“How do you balance an action game so a new player and an experienced player are having fun?” asks Mustard. “And how do you balance that for the way that we are currently playing games on these devices? The average play session on one of these things is probably two minutes: you’re between subway stops, or you’re waiting in line at a store, or it’s a commercial break. We realised we need a game that has meaningful progressive gameplay happening every two minutes, and then, within that, you’re accomplishing something every few seconds. So even if you only have time to do one fight, you’re getting more money, you’re levelling up, you’re moving the game forward.

“But on top of that two minute loop, we also had to find ways to make it a deeper and more meaningful experience,” he continues. “That means creating story, creating long-term goals. That was a real challenge. When I normally sit down to pace a game I know that you’re sitting down on your couch, turning on your TV, turning the lights down. I know I’ve got you for at least half an hour. That’s very different to when you’re pacing the game to work for two minutes at a time. That’s what led to our bloodline mechanic: here’s an understandable two-minute loop in a single fight. Here’s an understandable thirty-minute loop in a bloodline. And then there’s a much longer loop, which we really nailed in Infinity Blade 2, where you start to realise that you need to track down this Deathless Boss or that one. That worked really well, but we did lose a lot of sleep trying to work that out.”

With the game starting to come together, Chair added hidden object elements to encourage players to hunt out treasure as they moved through cut-scenes, and the studio also chose an art style reflective of Infinity Blade’s violent medieval world. “We’d been dreaming of doing a fantasy game for years, and we wanted something a little different,” says Mustard. “We came up with this idea of “epic isolation”. We wanted our fantasy designs to be a little more grounded in science, too, or at least pseudo-science. A lot of fantasy seems to be about drawing anything you can come up with, and then that can be magic. We needed to design what our magic was going to look like, and what the rules of our universe would be. I don’t want to give too much away, because we have more plans for revealing stuff in this universe, but we have a pretty good idea of the rules of our world, where these creatures come from, and why they’re there. Because we kind of designed that early on, it informed a lot of our style.

“We also wanted this to show in our architecture. We’ve really written a lot of the history of this planet, so that when there’s a castle you see, we’ve tried to layer in lots of history to that. Look at the castle in Infinity Blade 2, it’s built on an old dam, and that dam was built 20,000 years ago. Then something was built on top of the dam, and then our castle was built on top of that. Because of that, it gives us a much more unique architectural feel: it’s like you can see the layers of history. I think that all reinforces that sense of epic isolation: you’re in a world that was once far more populated than it is now, but you can see remnants of it.”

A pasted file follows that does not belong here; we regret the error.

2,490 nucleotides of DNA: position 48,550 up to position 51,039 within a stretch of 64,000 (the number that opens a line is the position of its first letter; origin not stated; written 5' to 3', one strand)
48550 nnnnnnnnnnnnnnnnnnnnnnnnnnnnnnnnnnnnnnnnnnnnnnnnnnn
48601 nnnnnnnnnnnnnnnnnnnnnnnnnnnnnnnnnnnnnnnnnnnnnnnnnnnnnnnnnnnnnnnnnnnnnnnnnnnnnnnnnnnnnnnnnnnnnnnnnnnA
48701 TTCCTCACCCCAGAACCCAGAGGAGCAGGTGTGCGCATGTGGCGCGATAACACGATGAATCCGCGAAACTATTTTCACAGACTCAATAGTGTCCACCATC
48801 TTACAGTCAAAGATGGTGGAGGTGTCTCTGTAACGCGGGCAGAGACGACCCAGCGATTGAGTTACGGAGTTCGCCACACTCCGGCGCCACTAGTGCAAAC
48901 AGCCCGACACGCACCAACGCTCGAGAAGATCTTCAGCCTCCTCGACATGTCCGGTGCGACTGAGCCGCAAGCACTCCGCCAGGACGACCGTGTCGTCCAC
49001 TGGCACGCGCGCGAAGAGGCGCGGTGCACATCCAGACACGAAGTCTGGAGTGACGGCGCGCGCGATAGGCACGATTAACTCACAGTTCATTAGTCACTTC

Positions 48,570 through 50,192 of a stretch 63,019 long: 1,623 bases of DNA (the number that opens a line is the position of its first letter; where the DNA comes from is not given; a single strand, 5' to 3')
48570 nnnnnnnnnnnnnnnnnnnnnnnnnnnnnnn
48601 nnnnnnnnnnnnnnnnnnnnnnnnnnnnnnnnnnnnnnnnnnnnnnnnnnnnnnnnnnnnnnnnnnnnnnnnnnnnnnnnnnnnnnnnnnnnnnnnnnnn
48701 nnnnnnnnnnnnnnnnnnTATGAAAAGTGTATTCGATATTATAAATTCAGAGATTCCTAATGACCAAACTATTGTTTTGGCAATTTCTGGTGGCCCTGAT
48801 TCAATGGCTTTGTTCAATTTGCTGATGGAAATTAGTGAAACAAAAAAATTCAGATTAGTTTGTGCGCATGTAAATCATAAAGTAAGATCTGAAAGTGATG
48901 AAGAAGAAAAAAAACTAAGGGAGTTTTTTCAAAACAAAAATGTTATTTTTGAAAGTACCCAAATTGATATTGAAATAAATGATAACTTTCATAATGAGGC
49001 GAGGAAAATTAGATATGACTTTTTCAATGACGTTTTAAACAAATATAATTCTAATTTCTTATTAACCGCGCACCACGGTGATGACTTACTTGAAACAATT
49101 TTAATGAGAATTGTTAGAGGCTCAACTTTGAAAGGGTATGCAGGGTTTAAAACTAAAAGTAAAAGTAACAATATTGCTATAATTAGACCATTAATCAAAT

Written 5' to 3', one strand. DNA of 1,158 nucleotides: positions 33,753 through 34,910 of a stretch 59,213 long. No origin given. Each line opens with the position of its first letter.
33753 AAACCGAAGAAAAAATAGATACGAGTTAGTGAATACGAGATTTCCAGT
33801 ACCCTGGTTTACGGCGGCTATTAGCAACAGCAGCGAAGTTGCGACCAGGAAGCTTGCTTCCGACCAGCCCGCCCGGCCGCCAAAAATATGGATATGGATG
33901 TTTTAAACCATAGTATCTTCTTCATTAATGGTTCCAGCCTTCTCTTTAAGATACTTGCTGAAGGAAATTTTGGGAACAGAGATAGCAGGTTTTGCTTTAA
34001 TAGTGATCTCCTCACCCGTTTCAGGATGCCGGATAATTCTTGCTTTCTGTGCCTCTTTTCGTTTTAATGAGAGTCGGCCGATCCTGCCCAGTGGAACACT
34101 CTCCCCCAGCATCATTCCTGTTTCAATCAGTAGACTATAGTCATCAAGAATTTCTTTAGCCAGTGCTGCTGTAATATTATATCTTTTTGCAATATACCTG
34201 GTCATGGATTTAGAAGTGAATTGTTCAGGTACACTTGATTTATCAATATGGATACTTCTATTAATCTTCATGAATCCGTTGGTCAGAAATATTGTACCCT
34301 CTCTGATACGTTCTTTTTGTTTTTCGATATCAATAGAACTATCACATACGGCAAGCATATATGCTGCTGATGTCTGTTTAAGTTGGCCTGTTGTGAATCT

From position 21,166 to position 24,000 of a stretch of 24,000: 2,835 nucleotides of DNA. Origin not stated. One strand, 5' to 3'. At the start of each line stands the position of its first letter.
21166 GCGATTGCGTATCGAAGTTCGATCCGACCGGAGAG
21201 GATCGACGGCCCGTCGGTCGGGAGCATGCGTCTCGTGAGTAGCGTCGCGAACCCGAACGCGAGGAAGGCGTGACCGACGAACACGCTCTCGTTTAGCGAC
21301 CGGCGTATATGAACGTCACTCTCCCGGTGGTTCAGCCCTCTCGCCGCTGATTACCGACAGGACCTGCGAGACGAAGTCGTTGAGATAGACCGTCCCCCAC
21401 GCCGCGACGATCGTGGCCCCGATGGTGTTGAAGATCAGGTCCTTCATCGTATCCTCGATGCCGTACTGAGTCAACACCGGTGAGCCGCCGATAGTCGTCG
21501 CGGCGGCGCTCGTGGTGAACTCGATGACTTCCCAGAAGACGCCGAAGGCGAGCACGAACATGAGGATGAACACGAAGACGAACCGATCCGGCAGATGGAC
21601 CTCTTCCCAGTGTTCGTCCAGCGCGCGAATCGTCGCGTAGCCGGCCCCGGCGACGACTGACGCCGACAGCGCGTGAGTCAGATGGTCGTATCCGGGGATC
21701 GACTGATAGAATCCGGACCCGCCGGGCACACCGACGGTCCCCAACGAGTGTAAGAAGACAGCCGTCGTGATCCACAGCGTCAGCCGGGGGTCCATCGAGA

Infinite loop

Although Infinity Blade had Epic’s backing, and even managed to get itself featured in an Apple keynote, Mustard admits that, as launch day approached, he was still uncertain how Chair’s new game was going to be received. “We really had no idea,” he laughs. “It was weird. With Shadow Complex, I knew people were going to love it, and it was going to be great. But with Infinity Blade, I knew that I thought it was awesome and that people would think it was awesome, but nothing like it had ever been released, so we had nothing to go by.

“Man, when it took off, though. We launched on December 9th, and within 24 hours, you could look at the charts and see that we were number one on every charts. I couldn’t believe it. We started to get reports back and we were selling hundreds of thousands of units a day, and we were told it was the fasted grossing app of all time and all this stuff. I was just blown away by this success. We were so tired, we’d been working so hard for five months, but the minute we saw it we were like, okay, no time for Christmas! We’ve got to get back to work.”

Much like their fated heroes, then, Chair’s been caught in an enjoyable loop ever since, listening to feedback, creating updates, and releasing a sequel that extends the game’s ideas further. “It’s different from any game I’ve ever developed,” Mustard admits – lithely dodging a question regarding when we’re going to see Shadow Complex 2 – “because you can listen to what the fans want and then put it into the game really quickly. We just released an update for Infinity Blade 1 a few days ago: we’re still tweaking, still looking at bugs, and that’s out of a response to what our players want. The game’s so customised to how audiences actually play it now, and that’s not the case when it came out.”

If Infinity Blade was a victory for Chair and the Unreal Engine 3, it was also seen as something of a test case. Can the App Store support premium games? The question is still hotly debated – not least because of the market’s shift towards freemium games.

What’s Mustard’s opinion? “I’m naïve, perhaps, but I definitely believe in the “if you build it, they will come” mentality,” he says. “Just look at the math behind it: we’re approaching 400 million iOS devices that can play these sort of games. We’ll soon be passing half a billion, and that’s so much more than the number of Xboxes that are out there. There’s just a huge number of people with these devices, with these powerful gaming machines in their pockets. The market is there, and good games, good apps will rise to the top. There are lots of different business models. We’ve obviously chosen to say, “Our game’s not going to be free. It’s actually going to cost a little bit more.” That said, I don’t think people should be afraid of the free space: there’s some innovative stuff coming out of it.

“I honestly think we’re in the golden age of gaming at the moment,” he says, finally. “There are games for zero dollars that are really worth playing, and then there are these games for sixty dollars which are just incredible experiences. And there’s everything in between. It’s just an awesome time to be a gamer. Everywhere I look I have really fun games that I can play, and I love it.”